Once the “Project Properties” window opens, go to the “Frame rate” area and click on the drop down menu. Change the fps to the same number as your input clips. In this example, the video clip is 24 fps so I changed the frame rate to 24 fps in the project.

Next, hit “Apply.”

Then, hit “OK.”

Finally, when it comes time to render your project, bring up your “Render As” window.

When the window pops up, go to the “Template” area of the window after you make sure that your “Save as type” is the right type of output file you want. Click on “Custom.”

Once the “Custom Settings” window comes up, go to the frame rate area of the “Video” tab and select the same fps you used on the project file. Again, in this example, the fps of the input and project file is 24 so I select 24 fps here.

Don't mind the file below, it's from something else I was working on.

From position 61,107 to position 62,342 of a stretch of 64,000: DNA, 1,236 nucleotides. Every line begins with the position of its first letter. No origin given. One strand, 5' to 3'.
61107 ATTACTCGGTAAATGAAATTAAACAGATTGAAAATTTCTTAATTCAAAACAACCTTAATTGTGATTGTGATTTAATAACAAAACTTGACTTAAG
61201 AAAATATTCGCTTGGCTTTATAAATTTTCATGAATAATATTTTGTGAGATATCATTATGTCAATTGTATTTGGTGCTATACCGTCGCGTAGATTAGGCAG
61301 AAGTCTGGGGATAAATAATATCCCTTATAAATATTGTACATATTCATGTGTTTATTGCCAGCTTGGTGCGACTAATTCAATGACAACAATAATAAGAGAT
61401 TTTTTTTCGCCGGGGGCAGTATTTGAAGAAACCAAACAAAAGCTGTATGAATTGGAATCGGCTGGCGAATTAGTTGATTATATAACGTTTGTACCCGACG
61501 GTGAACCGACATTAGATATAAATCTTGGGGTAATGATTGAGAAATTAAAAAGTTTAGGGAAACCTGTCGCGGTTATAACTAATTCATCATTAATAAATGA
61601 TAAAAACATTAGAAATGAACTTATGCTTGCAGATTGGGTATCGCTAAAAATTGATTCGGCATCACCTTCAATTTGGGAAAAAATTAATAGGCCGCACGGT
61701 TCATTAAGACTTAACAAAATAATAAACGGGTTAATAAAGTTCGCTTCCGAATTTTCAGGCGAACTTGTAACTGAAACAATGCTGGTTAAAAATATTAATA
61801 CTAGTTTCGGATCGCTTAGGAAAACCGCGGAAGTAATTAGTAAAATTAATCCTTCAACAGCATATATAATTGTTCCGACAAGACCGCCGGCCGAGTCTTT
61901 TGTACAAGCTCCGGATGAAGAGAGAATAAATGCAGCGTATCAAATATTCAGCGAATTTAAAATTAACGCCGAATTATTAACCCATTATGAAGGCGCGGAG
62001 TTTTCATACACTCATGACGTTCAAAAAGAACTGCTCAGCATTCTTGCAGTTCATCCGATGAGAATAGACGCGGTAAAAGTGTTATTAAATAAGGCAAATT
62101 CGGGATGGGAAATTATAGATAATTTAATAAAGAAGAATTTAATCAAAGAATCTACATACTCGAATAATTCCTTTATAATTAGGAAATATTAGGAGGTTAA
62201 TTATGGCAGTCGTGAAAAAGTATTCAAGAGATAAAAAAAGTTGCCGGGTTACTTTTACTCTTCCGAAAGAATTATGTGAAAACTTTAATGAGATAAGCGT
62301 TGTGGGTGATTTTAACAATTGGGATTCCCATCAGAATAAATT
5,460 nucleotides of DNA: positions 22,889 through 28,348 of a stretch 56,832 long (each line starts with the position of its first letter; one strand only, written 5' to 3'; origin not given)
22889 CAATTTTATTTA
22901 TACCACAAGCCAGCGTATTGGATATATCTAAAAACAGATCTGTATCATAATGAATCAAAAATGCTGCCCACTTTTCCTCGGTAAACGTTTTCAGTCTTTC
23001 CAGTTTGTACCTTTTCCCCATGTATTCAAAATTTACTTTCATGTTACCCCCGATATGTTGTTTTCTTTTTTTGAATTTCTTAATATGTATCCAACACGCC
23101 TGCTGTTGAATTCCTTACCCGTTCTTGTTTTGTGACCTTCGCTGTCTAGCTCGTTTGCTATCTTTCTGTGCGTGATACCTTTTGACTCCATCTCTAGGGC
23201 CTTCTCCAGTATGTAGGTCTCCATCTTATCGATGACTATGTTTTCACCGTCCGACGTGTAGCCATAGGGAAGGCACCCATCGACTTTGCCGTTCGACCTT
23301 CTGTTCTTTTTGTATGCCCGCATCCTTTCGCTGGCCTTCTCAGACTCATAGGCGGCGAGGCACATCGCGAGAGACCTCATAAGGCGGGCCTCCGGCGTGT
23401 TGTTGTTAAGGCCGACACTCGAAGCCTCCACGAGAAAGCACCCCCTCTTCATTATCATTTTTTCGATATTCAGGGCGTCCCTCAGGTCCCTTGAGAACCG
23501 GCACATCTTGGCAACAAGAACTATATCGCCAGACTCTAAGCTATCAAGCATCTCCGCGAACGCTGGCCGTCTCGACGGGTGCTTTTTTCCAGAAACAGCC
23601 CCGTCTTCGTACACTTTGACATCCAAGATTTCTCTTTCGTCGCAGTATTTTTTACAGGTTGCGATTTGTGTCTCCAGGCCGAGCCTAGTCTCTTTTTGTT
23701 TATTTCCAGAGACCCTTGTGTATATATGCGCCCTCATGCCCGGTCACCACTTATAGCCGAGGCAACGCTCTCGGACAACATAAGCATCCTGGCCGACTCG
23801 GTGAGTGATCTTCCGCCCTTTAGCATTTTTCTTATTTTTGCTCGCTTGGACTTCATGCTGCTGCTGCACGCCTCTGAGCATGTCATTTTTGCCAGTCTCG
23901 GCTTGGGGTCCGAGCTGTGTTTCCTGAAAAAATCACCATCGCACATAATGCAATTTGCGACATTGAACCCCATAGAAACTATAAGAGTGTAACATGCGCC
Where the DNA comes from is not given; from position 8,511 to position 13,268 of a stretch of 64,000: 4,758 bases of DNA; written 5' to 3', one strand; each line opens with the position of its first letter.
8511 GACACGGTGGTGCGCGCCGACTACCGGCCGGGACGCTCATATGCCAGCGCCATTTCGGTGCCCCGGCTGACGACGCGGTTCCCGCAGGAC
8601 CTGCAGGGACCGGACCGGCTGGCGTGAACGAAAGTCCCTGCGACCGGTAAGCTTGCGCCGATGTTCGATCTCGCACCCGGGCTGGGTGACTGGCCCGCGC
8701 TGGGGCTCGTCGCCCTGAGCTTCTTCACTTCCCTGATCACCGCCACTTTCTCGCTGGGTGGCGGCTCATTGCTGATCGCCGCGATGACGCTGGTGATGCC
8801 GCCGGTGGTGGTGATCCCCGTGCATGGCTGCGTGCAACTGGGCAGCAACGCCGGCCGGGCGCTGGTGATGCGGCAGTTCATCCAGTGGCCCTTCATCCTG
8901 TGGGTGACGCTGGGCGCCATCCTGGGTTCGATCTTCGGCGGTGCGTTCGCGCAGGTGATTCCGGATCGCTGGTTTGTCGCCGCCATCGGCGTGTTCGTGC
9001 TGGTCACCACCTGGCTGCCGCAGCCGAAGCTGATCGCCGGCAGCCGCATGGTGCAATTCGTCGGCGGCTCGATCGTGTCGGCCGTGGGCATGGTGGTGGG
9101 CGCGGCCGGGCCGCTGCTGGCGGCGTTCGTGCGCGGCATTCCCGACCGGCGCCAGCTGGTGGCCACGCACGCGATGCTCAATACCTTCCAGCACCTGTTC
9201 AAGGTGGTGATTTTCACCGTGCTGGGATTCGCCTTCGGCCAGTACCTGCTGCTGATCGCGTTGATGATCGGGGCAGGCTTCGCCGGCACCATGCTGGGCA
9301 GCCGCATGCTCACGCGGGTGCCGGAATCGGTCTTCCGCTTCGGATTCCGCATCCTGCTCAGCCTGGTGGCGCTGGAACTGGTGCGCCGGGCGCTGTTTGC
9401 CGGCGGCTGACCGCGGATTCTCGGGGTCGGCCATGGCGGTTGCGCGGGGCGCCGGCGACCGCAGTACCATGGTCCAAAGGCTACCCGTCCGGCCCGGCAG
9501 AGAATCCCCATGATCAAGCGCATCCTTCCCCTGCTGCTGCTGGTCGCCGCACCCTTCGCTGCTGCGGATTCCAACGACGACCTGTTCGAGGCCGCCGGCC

As a bonus, if you’re editing an AMV, you want to go to the “Project” tab and go to the “View Rendering Quality” area. Click on the drop down menu and select “Best.” This ensures that your project will come out looking the best it can when it renders.

Click “OK” once you’re done adjusting your settings and watch the magic happen!

Hopefully, this tutorial helps out some editors who have been stressing about quality drops in their final product. If you have any questions about this tutorial, feel free to send an ask! Happy editing!



  • photoshop cs5/cs6 (i’m using cs6, but i assume this works for cs5?)
  • knowledge on how to make gifs
  • high quality layers/images (i haven’t tested any of this out on lq videos)
  • this & this sharpening action
  • familiarity with photoshop

what we’ll be learning:

  • what resampling is